Die Mimik der Tethys (2019-2021) is a series of massive high-sea buoys, that are suspended by cables and silently float in space in mimicry of the varying rhythms of the ocean swell.
In perpetual motion, sometimes calm, at other times sudden and fierce, Die Mimik der Tethys reproduces the movements of a buoy that von Bismarck anchored in the Atlantic Ocean off the French coast. The buoy at sea continuously transmits movement data via satellite, setting in motion the eight electric motors and cable winches connected to its suspended double. Alluding to the Greek sea goddess Tethys, the heavyweight pendulum functions as a barometer of nature’s moods as expressed by the ever-changing surface of the ocean, producing a hypnotic effect that immerses the viewer in an imagined underwater world.
Interested in the perception and representation of nature, Julius von Bismarck reminds us of buoys’ function as civilisation’s outposts at sea, questioning the object’s ordinary context, its raison d’être at sea, and the temporal and spatial references connected to it. Either used for navigation, meteorological, or scientific data transmission, buoys send out a set of digital signals that cannot be perceived by human senses. As a metaphor for the streams of data in which both ocean and civilisation are immersed today, von Bismarck challenges the romantic epresentation of nature as a place untouched by humans, which is prominent throughout Western art history, replacing it with a new aesthetic and empirical framework.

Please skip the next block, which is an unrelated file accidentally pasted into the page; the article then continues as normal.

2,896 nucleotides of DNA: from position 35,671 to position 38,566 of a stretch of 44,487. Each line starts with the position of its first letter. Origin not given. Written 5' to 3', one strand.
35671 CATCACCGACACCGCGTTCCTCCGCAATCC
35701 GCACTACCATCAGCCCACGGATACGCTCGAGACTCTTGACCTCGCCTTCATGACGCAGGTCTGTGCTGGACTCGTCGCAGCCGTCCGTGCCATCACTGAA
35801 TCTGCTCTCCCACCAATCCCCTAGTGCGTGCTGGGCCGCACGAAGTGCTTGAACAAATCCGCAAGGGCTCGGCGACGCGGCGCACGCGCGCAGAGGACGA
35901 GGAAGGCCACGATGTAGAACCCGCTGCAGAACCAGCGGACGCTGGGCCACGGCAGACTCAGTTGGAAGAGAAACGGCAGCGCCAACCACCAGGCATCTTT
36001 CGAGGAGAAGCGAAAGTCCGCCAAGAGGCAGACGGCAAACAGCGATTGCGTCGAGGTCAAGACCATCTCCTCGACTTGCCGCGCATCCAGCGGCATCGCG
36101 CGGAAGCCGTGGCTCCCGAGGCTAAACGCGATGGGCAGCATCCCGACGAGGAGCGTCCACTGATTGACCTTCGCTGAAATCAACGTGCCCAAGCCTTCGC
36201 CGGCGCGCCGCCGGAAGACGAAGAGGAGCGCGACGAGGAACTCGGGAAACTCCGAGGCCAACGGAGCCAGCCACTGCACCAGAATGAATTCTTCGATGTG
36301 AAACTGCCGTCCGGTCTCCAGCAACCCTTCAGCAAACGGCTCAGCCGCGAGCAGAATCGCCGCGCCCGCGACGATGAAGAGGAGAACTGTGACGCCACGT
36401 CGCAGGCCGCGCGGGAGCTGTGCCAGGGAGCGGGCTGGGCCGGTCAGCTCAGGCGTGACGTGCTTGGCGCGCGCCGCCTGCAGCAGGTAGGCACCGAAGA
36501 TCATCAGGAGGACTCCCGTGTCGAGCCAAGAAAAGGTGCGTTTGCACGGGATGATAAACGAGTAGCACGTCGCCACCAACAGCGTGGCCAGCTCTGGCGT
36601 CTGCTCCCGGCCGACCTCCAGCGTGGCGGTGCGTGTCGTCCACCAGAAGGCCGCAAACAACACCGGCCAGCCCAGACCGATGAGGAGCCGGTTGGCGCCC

As he puts it: “Our idea of what we see as nature is a human construct and culturally conditioned and, therefore, subject to historical fluctuations. The ocean used to be the wild, the indomitable. I play with the traditional images of nature from the Romantic era—the rusty buoy that dances lonely on the sea is definitely romantic, but this picture no longer works with our current understanding of nature and the crises of the sea.”